rubik's cube

An Auditor’s Perspective

Navigating the COSO internal control cube is no easy task; there are more than 1,000 combinations to consider between the 17 Principles and the related Points of Focus as put forward in 2013. Here are some practical starting points and guidance for assessing risks and addressing them before signing off to the public.

Those who sign and file internal control representation documents with regulators, such as the SEC, are often guided by the Internal Control – Integrated Framework (or should be). This Framework is published by The Committee of Sponsoring Organizations of the Treadway Commission (COSO), which has a mission to provide thought leadership through the development of comprehensive frameworks and guidance on enterprise risk management, internal control and fraud deterrence. Often thought of as the world’s gold standard for internal control frameworks, the COSO Framework presents the daunting challenge of three dimensions to mix and match, similar to a Rubik’s Cube.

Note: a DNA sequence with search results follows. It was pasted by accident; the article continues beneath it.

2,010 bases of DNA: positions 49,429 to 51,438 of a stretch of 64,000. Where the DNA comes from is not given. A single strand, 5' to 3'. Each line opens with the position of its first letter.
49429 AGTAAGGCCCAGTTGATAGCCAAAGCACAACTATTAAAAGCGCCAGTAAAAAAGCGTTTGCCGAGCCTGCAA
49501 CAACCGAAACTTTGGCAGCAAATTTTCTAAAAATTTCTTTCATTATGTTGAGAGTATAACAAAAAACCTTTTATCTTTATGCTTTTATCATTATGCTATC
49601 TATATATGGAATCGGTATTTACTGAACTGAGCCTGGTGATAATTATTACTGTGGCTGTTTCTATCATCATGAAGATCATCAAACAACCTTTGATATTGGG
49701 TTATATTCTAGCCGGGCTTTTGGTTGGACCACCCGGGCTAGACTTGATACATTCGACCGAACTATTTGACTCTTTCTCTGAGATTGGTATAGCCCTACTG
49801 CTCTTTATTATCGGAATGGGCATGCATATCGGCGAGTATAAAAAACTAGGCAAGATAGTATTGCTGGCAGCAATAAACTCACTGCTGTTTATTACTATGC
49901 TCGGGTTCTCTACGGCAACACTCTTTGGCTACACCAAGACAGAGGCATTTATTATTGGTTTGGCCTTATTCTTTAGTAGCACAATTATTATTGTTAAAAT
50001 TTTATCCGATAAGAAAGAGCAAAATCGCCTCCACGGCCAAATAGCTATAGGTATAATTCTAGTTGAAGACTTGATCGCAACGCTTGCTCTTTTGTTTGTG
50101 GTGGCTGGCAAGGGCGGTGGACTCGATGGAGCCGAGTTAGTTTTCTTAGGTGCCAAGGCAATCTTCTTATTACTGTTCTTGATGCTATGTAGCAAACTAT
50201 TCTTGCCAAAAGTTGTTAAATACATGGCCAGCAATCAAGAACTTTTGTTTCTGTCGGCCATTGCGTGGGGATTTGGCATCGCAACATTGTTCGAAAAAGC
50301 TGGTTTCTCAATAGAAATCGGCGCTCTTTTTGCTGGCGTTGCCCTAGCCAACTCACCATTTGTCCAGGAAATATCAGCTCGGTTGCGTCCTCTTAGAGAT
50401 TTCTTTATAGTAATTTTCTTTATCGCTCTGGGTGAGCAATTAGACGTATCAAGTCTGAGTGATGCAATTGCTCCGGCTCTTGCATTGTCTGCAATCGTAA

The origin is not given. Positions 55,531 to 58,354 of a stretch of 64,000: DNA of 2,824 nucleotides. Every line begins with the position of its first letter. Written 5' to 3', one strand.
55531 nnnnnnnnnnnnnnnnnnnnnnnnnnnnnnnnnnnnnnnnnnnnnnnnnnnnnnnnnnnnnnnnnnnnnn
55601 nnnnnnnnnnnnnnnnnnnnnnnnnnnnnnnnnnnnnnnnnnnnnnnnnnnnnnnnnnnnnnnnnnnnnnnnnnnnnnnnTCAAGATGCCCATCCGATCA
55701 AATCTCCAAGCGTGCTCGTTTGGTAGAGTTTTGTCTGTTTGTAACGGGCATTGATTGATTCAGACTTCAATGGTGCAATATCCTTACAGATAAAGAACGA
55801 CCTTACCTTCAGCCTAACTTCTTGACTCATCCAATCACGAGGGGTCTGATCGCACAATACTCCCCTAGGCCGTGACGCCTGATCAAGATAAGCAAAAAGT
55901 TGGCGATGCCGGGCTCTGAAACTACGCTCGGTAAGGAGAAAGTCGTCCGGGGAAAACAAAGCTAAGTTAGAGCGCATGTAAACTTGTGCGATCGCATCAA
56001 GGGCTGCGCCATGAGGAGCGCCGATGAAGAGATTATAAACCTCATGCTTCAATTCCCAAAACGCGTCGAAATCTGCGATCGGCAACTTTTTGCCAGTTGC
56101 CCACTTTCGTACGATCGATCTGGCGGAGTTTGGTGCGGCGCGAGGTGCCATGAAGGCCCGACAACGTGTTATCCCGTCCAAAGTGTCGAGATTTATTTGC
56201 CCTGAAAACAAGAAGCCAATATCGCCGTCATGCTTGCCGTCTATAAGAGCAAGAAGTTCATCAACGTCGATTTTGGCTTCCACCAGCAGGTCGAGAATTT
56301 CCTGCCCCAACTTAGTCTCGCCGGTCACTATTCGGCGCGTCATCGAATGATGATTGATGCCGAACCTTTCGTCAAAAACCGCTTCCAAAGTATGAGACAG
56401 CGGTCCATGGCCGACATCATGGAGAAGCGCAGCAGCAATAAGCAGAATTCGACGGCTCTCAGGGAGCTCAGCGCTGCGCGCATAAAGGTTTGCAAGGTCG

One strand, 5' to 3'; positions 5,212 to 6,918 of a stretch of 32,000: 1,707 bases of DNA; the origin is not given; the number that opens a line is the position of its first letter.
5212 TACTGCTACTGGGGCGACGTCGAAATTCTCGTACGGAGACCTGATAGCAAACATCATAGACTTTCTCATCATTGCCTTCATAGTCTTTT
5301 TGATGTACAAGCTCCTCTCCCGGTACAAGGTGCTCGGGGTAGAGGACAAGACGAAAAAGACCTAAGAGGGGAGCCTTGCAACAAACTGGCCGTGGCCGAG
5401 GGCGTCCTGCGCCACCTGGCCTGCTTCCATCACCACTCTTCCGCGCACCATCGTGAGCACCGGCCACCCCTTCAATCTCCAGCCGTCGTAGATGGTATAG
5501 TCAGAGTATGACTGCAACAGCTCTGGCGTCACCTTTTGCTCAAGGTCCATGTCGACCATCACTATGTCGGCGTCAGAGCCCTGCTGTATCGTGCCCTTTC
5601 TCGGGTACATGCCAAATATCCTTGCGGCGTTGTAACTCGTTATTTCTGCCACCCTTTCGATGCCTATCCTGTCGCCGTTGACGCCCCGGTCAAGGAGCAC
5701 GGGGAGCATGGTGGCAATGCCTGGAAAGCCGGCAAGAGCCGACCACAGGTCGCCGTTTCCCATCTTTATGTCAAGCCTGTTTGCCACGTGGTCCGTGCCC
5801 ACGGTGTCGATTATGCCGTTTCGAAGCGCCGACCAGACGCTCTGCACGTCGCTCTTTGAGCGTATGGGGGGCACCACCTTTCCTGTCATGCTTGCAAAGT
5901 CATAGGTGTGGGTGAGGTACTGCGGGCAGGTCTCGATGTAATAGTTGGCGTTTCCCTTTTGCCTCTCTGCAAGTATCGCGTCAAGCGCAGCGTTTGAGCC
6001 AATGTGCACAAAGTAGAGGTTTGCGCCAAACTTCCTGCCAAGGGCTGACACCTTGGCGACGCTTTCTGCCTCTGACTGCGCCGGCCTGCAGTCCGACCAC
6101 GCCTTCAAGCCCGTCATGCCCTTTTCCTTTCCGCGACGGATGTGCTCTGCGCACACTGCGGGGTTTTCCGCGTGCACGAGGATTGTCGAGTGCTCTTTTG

The COSO Framework has an Executive Summary available to the public, which has a diagram of the cube on page 6.  Factoring in the Principles and related Points of Focus clarified in the 2013 version, the COSO cube has over a thousand possible combinations to consider. Therefore, identifying the main objectives and then deciding where to start and how best to proceed is the key to proper utilization. A CPA with COSO training, such as the COSO Internal Control Certificate Program, can be a valuable partner.

The Cube’s Sides and Their Practical Starting Points